The language always struck me as pretty reasonable if a tad verbose: especially after Ansi 85 when you could write nice structured code. Some of the implementations, on the other hand, were dreadful, but you can hardly blame Admiral Hopper and her contemporaries for that... Its easy enough to mistake a piss poor implementation with a fundamantal flaw in the language...
I had to learn it in school and have to admit it is one of the easiest languages to learn to program with.
Assembler in COBOL
At my uni, one of the semester projects was writing an assembler. One of the sharp ones, being ultra-bored, decided to implement it in COBOL, as using LISP or C was "too easy". The impressive part is she actually made it work.
I seem to remember that it was created as a stop-gap until something better was designed.
...and when it was everyone cried: "We've got two years worth of COBOL programs here, we're not going to re-write them!". How things have changed.
I had to write a report "FORTRAN vs COBOL" when I was at uni.
Frankly, I thought they both sucked (for different reasons).
File handling in FORTRAN? ha ha ha that made me laugh until I cried.
Then I tried COBOL. That made me cry until I laughed. The best part was that COBOL is also available in French.
When I discovered the ridiculous salaries that some COBOL prorgammers were on, I couldn't wait to get started out here in the real world!
Dull, Dull, Dull
I appreciate there is such a thing as modern OO COBOL and less slavish adherence to the initial column based programme entry. However, when I had a go with it in the late eighties (at college, so probably still using ancient technology) I was struck by how tremendously, hideously dull it was to code in. I'll grant that it's harder to shoot your foot than in C/C++, but I do wish it was somewhat less tedious.
For the same reason, I harbour a dislike for Pascal. Instead of using something more usable like Turbo Pascal, we used ISO Pascal. It might have been standards compliant, but it was coincidentally useless for any real purposes. I'd bin both of them, hell Logo would have been more effective to learn on (now that's an under-rated language).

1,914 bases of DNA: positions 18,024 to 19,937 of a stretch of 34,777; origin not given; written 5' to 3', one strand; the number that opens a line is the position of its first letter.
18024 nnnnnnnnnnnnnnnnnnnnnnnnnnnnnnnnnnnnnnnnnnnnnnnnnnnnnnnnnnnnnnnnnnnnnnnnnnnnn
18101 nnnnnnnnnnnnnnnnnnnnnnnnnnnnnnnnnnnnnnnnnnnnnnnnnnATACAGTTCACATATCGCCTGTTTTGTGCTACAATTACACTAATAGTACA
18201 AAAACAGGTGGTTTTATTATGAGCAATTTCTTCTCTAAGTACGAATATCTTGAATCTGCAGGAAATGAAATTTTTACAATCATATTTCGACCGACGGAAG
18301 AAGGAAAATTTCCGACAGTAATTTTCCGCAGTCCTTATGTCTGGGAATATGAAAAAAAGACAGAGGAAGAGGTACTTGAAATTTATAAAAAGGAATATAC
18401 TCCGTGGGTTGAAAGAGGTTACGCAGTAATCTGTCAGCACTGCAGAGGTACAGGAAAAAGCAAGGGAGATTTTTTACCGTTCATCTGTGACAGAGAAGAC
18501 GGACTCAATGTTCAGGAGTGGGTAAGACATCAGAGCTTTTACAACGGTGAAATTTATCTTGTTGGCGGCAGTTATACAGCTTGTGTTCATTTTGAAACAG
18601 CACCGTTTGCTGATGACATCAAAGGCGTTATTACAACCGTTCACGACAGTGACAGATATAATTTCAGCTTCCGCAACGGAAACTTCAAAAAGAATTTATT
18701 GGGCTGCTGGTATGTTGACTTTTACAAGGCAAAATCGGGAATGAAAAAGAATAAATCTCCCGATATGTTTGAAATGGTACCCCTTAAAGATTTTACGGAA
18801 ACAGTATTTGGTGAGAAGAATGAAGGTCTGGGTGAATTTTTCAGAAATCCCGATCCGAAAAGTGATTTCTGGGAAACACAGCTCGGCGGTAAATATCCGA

For some reason, even Fortran wasn't that nasty to use, even if you did have to be careful what letter your variables started with.
All Hail COBOL
@AC 13:19 GMT
DID YOU READ THAT BOOK "LEARN TO PROGRAM IN COBOL IN 21 DAYS", WHICH OF COURSE… Ooops! Sorry I was in COBOL mode there…
Did you read that book "learn to program in Cobol in 21 days", which of course is a misprint, it should be "21 minutes". The big problem with learning Cobol (on big iron) is not the Cobol but all the other crap that goes with it, JCL, databases (VSAM, IMS, DB2, Ingres, Oracle, and so on), utilities, sorts, FileAID, AbendAid, Source management, etc. etc.
Or are you one of those people that don't like COBOL because it is not trendy enough.
Much nicer to have a PC, where you have total control over everything in front of you on your desk.
COBOL is easy to debug, Micro Focus, AcuCorp and even Big Blue provide excellent debuggers. In fact some companies could lean a lot from CA's Xpediter.
Paris, we've all seen her ENVIOREMENT DIVISION
Cobol.Net is already available - http://www.netcobol.com/products/windows/netcobol.html
SSome things just emerge and then never evolve any further
Crocodiles, sharks, tortoises, dragonflies... Unix, C, and COBOL. These beasts emerge upon the world - plug-ugly, kind of dangerous-looking, and reeking of primitive simplicity - and yet they prove themselves immune to either the forces of evolution or to mass-extinction. What is it about these monsters, that is so damn right, that better-looking competitors can't beat? Any designer would tell you that a fish that cannot breathe, unless it keeps swimming forwards, is a stupid idea but, oddly enough, asteroid-strikes appear to prove otherwise.